The only connection I have to Lethal Force Institute is being a graduate of LFI 1 and Mas helping me on a research paper on Officer Involved Shootings twenty years ago. You can also find Mas' writings in various magazines, but "Combat Handguns" seems to have the articles most relevant to the armed citizen.
FYI: A baseball bat is a deadly instrument and provides one with the ability to kill, IMHO.
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Under Connecticut law, a person may use physical force (self defense): to protect himself or a third person, his home or office, or his property; to make an arrest or prevent an escape; or to perform certain duties (for example, a corrections officer may use force to maintain order and discipline, a teacher to protect a minor, and a parent to discipline a child). A person cannot use physical force to resist arrest by a reasonably identifiable peace officer, whether the arrest is legal or not (CGS § 53a-23).
Self defense or justification is a defense in any prosecution (CGS § 53a-16). The person claiming justification has the initial burden of producing sufficient evidence to assert self-defense. When raised as a defense at a trial, the state has the burden of disproving self defense beyond a reasonable doubt (CGS § 53a-12).
Additional information from CASTLE DOCTRINE AND SELF-DEFENSE by Christopher Reinhart, Senior Attorney, OLR Research Report, January 17, 2007:
Physical Force in Defense of Person
A person is justified in using reasonable physical force on another person to defend himself or a third person from what he reasonably believes to be the use or imminent use of physical force. The defender may use the degree of force he reasonably believes is necessary to defend himself or a third person. But deadly physical force cannot be used unless the actor reasonably believes that the attacker is using or about to use deadly physical force or inflicting or about to inflict great bodily harm.
Additionally, a person is not justified in using deadly physical force if he knows he can avoid doing so with complete safety by:
1. retreating, except from his home or office in cases where he was not the initial aggressor or except in cases where he a peace officer, special policeman, or a private individual assisting a peace officer or special policeman at the officer's directions regarding an arrest or preventing an escape;
2. surrendering possession to property the aggressor claims to own; or
3. obeying a demand that he not take an action he is not otherwise required to take.
Lastly, a person is not justified in using physical force when (1) with intent to cause physical injury or death to another person, he provokes the person to use physical force, (2) use of such force was the product of a combat by agreement not specifically authorized by law, or (3) he is the initial aggressor (unless he withdraws from the encounter, effectively communicates this intent to the other person, and the other person continues to or threatens to use physical force) (CGS § 53a-19).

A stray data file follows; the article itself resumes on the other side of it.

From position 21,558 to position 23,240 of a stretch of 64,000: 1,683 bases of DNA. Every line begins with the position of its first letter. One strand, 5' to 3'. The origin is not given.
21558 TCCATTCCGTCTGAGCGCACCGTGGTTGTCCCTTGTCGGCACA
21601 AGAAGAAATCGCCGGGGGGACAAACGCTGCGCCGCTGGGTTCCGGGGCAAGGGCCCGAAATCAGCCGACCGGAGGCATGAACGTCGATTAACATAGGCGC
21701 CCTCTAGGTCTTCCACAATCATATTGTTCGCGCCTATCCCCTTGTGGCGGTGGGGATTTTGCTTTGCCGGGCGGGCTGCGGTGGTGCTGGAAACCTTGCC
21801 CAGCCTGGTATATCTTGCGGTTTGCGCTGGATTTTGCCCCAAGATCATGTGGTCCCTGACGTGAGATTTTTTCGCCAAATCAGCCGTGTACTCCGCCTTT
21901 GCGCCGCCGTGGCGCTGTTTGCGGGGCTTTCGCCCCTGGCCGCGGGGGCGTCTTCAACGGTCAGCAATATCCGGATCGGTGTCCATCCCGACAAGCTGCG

Physical Force in Defense of Premises
A person who possesses or controls property or has a license or privilege to be in or on it is justified in using reasonable physical force when and to the extent he reasonably believes it to be necessary to stop another from trespassing or attempting to trespass in or upon it. The owner can use deadly physical force only (1) to defend a person as described above, (2) when he reasonably believes it is necessary to prevent the trespasser from attempting to commit arson or any violent crime, or (3) to the extent he reasonably believes it is necessary to stop someone from forcibly entering his home or workplace (and for the sole purpose of stopping the intruder) (CGS § 53a-20).
Physical Force in Defense of Property
A person is justified in using reasonable physical force when and to the extent he reasonably believes it necessary to (1) prevent attempted larceny or criminal mischief involving property or (2) regain property that he reasonably believes was stolen shortly before.
When defending property, deadly force may be used only when it is necessary to defend a person from the use or imminent use of deadly physical force or infliction or imminent infliction of great bodily harm as described above (CGS § 53a-21).
Supreme Court Decision on Self Defense
In 1984, the Connecticut Supreme Court articulated the test for determining the degree of force warranted in a given case. Whether or not a person was justified in using force to protect his person or property is a question of fact that focuses on what the person asserting the defense reasonably believed under the circumstances (State v. DeJesus, 194 Conn. 376, 389 (1984)). The test for the degree of force in self-defense is a subjective-objective one. The jury must view the situation from the defendant's perspective; this is the subjective component. The jury must then decide whether the defendant's belief was reasonable (DeJesus at 389 n. 13).
It's 1 AM, and I'm not going to write a post or anything right now.
You are in CT, a seasoned citizen and you are concerned about self protection.
You get the special prize.
A freebie phone consult with a CT attorney.
(Yes, I know that prize sucks...but it's free, so stop complaining...)
Check your PM for my cell number.
Mitchell: I can't find the PM here. Would you please email me at firstname.lastname@example.org?
Originally Posted by MitchellCT